Disassociation and dysphoria?

Questions and discussions about gender, gender roles and identity.
Raffles
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Disassociation and dysphoria?

Unread post by Raffles »

Hi! I'm back with yet another question.

I've kind of realized that I've spent my whole life feeling like I'm not very connected to my body. It's like driving a car: You know that you're in control of the car, and you have the sensation of the car moving, but you don't physically feel like a part of the car. That's how I've felt about my body, that it's simply a vehicle for my brain, but I'm beginning to suspect that it's been dysphoria in disguise. There are times that I feel more and less in my body. The times I feel truly *in* my body are when I am doing physical activity or having a strong sensory experience, like playing an instrument or eating a new food. I feel strongly disconnected with my body when I see myself wearing typically feminine clothing (like dresses) or when I wear a tank top and see my cleavage when I look down. It's a weird gut reaction of "this isn't what my body looks like," even though it is.

What makes this more difficult (sort of) is that some of the sensations I like physically make me uncomfortable visually. Take dresses, for example. I like how the fabric and fit feel, but I don't like that it makes me look "feminine." Ditto for having long hair. I feel like that gets into societal constructs of androgyny, so I won't get into it too much. But I think it's interesting that the physical experience causes a different reaction than the visual experience.

Anybody else have similar experiences? Anybody have suggestions on how to deal with this?
penPal
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Re: Disassociation and dysphoria?

Unread post by penPal »

Hi Raffles! First of all, I'm sorry that you're experiencing those sensations. I remember feeling similarly a few years ago, and honestly, I still sometimes get those dissociative feelings. It can be really unpleasant and hard to process, especially if you don't have other people to relate to.

What you're saying about feeling disconnected from your body, especially visually, sounds a lot like how I experience dysphoria. I'm an afab (assigned female at birth, if you don't know the term) nonbinary person. I've been out for a few years now, but it took several years for me to even have words for how I felt! I would sometimes wear baggy clothes or a button-up shirt and notice in the mirror that I couldn't quite tell if I looked like a girl or a boy. That felt good, and I didn't understand why until I came across other people describing dysphoria.

I *absolutely* relate to the feeling of "I enjoy this outfit/fabric, but it feels wrong when I see myself in it". I love some traditionally "feminine" things (makeup, jewelry, lots of "feminine" cut clothes), but sometimes when I look in the mirror while I have those on, I feel uncomfortable, like my body isn't actually showing *me*. Sometimes my dysphoria is subtle - I have short hair that I dye because of dysphoria, and whenever I take a while between a cut and/or dye, I feel vaguely uncomfortable and get depressive symptoms. Because hair growth and dye fading is such a gradual process, I often don't realize why I'm feeling bad until I get a cut/re-dye, and then immediately feel *way* better.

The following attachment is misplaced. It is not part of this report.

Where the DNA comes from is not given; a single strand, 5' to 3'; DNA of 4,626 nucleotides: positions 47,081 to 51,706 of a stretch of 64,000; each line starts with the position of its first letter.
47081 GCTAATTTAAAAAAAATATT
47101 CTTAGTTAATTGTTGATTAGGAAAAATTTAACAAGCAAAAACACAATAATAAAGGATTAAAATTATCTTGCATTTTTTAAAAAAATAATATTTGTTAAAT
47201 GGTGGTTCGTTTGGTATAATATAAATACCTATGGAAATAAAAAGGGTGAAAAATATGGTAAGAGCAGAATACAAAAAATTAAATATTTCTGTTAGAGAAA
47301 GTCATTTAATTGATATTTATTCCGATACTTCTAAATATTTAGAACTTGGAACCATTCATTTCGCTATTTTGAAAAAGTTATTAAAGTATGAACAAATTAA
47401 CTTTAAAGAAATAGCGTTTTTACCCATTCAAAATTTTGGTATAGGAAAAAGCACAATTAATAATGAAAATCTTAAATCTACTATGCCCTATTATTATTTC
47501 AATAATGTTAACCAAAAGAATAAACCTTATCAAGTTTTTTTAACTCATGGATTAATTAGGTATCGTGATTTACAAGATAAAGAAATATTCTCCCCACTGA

As for suggestions, I think my biggest method of dealing with my dysphoria is to just give myself permission to do what I need to. I used to feel silly about needing to change clothes halfway through the day or having so much of my dysphoria tied to my hair. I felt like I should just be able to push through, like I owed it to myself or other people to just make myself get through the day while I felt uncomfortable. That made me miserable! Giving myself permissions to take off what made me uncomfortable, even if I'd spent an hour getting ready, or to buy/wear things that felt like they shouldn't help as much as they did, changed a lot for me. It's okay to do what makes you feel good, even if it seems silly. You don't need to be ashamed of taking care of yourself, and you've got nothing to prove.

I hope my experiences help you at least feel like you're not alone in this!
Raffles
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Re: Disassociation and dysphoria?

Unread post by Raffles »

Thanks! I think part of my problem is really not knowing how I want to look. I'm AFAB as well, but the AFAB non-binary "androgynous" stereotype isn't really for me. If I think about what I want to look like, I'd love to look like a woodland elf (strong jaw, long hair), lol. I have very feminine facial features, so I don't think that's really in the cards for me. This is where I really struggle with what it means to have an androgynous appearance, because it's still kind of determined by gender assigned at birth. Gender and presentation are really something, aren't they?
Mo
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Re: Disassociation and dysphoria?

Unread post by Mo »

It's been helpful for me as an AFAB nonbinary person to wind up with a lot of friends (also AFAB nb) who don't fit that thin/white/androgynous image as well; I certainly know more of us who don't fit that mold than do, and I hope that as time goes on fewer people will have this as their go-to image for what a nonbinary person looks like. The joy of a nonbinary identity, to me at least, is that there aren't rules for what that looks like, and it's always a bummer when I notice people trying to define a nonbinary "look" like there's just the one.